Does Chronic Marijuana Use Reduce Emotional Intelligence?

Oregon State University's Anita Cservenka talks about her research on cannabis use and emotion processing.

By Mark Travers, Ph.D. | November 5, 2021

A new paper published in Experimental and Clinical Psychopharmacology suggests that chronic marijuana use may cause deficits in one's ability to recognize and process emotions in oneself and others.

I recently spoke with Anita Cservenka, an assistant professor at Oregon State University's School of Psychological Science and one of the authors of the research, to discuss these findings in more detail. Here is a summary of our conversation.

What inspired you to investigate the topic of cannabis and emotion processing and what did you find?

Much of previous research has suggested that heavy alcohol use is linked with difficulties in emotion processing that may explain challenges with socio-emotional and interpersonal relationships in individuals with alcohol use disorder. The degree to which emotion processing may also be affected in cannabis users has been less understood. Thus, we sought to investigate and synthesize the existing literature in the field. We found that several studies suggest difficulties with emotion recognition in cannabis users relative to healthy controls, as well as brain activity differences in response to emotions in regions such as the amygdala and frontal lobe. These findings would suggest that brain activity during emotion processing in cannabis users could be altered and be either preexisting or related to cannabis use.

What are the practical takeaways from your research for someone thinking about whether to change their habits around marijuana/cannabis consumption?

The synthesis of these studies would suggest that cannabis use may be related to alterations in emotion processing that could affect socio-emotional functioning, understanding of emotions, and in turn interpersonal relationships in individuals who use cannabis. Thus, someone thinking about reducing their cannabis consumption might experience changes in emotion processing that could potentially be beneficial to interpersonal relationships and overall well-being. However, to our knowledge, there are no long-term studies that have tested whether this benefit exists when cannabis use is decreased.

Why is it that cannabis use is linked to depression?

Some studies on cannabis and emotion processing suggest that cannabis users may attribute more negative emotions to facial expressions during emotion processing, and this particular bias could contribute to the links between cannabis and negative affect. The relationship is likely bidirectional — meaning that cannabis use may be associated with greater risk for depression due to alterations in neural systems involved in affective processing, but the stress/coping model would suggest that negative affect could increase vulnerability for using cannabis to decrease negative emotionality.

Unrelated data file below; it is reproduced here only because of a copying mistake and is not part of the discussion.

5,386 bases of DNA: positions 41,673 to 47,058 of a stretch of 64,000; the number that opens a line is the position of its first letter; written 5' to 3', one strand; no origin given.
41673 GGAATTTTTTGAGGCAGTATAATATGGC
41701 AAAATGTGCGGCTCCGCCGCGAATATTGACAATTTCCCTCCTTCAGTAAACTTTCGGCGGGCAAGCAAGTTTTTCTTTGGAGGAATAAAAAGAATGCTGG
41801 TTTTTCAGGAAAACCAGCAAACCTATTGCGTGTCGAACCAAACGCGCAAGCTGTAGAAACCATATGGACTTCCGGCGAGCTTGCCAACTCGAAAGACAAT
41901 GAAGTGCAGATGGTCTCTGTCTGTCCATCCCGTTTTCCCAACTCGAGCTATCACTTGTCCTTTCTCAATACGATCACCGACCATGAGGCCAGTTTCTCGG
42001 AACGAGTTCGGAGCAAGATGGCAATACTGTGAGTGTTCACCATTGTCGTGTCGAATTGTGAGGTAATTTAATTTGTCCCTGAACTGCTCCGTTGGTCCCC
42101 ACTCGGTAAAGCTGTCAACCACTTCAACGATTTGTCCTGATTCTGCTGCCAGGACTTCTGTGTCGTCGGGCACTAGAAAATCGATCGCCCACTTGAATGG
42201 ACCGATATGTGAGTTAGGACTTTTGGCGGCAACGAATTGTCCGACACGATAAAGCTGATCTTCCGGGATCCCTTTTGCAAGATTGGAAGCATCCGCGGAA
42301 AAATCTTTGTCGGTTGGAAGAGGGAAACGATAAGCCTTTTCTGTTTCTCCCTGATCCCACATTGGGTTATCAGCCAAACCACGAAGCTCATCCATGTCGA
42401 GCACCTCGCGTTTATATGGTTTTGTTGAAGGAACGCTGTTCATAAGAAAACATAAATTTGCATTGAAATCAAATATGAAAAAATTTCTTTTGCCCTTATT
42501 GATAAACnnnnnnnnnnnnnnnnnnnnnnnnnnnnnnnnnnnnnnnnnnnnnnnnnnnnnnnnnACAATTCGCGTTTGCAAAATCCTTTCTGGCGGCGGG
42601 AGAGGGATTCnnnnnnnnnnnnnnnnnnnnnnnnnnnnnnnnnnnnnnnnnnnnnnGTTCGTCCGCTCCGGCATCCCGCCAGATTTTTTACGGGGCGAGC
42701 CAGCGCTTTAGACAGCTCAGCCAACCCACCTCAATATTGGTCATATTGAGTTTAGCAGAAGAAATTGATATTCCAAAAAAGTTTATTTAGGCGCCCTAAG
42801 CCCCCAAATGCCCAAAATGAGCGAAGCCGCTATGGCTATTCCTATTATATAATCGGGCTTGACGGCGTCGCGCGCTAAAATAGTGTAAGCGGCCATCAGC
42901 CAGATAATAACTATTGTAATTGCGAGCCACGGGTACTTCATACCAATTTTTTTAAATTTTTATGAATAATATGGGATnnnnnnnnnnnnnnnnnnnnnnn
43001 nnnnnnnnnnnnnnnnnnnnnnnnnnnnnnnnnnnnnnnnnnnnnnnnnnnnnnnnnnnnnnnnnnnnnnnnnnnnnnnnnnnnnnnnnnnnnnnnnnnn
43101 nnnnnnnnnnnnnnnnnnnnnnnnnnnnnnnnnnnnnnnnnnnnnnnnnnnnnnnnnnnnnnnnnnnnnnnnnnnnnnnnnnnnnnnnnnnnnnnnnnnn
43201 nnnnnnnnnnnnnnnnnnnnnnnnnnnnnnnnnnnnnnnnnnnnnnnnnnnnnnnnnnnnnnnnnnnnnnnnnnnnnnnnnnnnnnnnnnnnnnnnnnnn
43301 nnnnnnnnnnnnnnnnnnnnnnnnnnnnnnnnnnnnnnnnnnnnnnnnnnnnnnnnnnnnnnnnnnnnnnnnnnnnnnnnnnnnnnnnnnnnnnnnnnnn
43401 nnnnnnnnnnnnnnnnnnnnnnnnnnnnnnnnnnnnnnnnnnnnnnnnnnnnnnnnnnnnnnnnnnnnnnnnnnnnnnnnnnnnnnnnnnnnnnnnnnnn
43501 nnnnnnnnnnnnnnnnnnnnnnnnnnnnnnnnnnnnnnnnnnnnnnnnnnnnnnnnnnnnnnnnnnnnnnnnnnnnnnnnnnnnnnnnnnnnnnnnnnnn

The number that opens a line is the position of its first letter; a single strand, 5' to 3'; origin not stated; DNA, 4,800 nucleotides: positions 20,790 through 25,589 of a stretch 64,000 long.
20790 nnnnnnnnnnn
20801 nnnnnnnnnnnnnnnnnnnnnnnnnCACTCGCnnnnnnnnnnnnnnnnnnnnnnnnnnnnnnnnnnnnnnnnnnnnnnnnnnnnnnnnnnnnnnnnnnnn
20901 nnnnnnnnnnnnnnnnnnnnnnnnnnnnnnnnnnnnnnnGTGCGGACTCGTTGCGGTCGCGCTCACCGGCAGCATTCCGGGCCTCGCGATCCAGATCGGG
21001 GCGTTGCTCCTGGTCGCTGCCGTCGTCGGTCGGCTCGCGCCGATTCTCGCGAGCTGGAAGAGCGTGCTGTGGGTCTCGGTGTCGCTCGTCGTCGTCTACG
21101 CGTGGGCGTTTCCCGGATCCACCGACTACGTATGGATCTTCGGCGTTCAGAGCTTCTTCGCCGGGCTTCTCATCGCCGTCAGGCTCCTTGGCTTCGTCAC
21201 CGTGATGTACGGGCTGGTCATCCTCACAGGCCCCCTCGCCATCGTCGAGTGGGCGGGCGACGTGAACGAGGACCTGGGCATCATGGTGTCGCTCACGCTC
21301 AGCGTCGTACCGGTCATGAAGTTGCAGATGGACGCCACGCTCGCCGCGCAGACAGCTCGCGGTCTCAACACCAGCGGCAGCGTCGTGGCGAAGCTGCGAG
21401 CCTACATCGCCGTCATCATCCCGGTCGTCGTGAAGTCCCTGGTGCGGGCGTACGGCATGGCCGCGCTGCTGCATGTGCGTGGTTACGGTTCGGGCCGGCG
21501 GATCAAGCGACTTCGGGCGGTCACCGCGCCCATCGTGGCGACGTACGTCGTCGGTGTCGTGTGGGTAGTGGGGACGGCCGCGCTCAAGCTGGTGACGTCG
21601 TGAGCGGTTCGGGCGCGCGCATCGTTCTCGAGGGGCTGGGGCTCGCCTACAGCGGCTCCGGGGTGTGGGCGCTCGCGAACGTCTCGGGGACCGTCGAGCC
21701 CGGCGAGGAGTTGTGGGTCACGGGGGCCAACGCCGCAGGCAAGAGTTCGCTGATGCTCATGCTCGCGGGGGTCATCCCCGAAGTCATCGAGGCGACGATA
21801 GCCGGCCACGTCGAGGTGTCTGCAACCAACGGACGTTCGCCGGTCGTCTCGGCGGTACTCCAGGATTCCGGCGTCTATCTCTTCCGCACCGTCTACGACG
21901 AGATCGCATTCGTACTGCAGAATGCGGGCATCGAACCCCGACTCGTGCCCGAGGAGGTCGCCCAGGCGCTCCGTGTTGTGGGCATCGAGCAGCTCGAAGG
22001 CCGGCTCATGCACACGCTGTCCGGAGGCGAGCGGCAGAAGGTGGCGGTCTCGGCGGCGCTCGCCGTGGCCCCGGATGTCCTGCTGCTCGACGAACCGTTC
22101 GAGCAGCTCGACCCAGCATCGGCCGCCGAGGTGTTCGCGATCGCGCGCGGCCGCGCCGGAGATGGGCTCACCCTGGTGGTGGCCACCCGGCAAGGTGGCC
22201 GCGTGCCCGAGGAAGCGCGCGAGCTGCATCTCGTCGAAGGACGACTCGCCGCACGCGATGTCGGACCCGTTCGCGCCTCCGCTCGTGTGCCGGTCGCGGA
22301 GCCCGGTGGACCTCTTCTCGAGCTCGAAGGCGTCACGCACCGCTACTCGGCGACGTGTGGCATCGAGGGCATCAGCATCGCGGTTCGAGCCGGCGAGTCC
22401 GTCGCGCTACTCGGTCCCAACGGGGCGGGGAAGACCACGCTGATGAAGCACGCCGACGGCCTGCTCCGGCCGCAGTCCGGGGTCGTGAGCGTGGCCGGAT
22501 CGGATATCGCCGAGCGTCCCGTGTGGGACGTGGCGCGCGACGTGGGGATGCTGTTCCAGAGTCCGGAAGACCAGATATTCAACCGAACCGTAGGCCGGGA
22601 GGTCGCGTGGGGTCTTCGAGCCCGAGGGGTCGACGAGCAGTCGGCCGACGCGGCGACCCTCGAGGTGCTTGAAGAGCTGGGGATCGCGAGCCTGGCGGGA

Did you find any gender differences or other demographic differences?

Sex differences have been underinvestigated in the field of cannabis use and emotion processing. We found one study that explored the interaction of cannabis use and sex on neural activity using electroencephalography. This study suggested sex may play an important role in the effects of cannabis on response to socio-emotional stimuli, and should be further explored in future research. Another area of interest is understanding how cannabis use and co-morbid psychiatric disorders, such as depression, may influence emotion processing.

How does your research connect with, and inform, other research on the psychological effects of cannabis consumption?

Given the emerging research in this field, the current review synthesizes existing studies of cannabis and emotion processing, most of which have been conducted in the past decade. Our findings of the existing literature suggest cannabis users may have greater difficulty with emotion recognition and differentiation, altered responses to emotional stimuli, and differences in physiological responses to emotional stimuli. These findings may inform work focused on promoting healthy socio-emotional functioning in cannabis users.

How might your research inform clinical efforts to improve mental health and psychological flourishing?

Studies suggesting the existence of any performance and/or neural differences in emotion processing in cannabis users relative to healthy controls could help inform clinical work aimed at prevention, intervention, or treatment efforts that could focus on emotion processing as a modifiable target to promote healthy socio-emotional functioning in cannabis users, and reduce the risk for consequences related to cannabis use.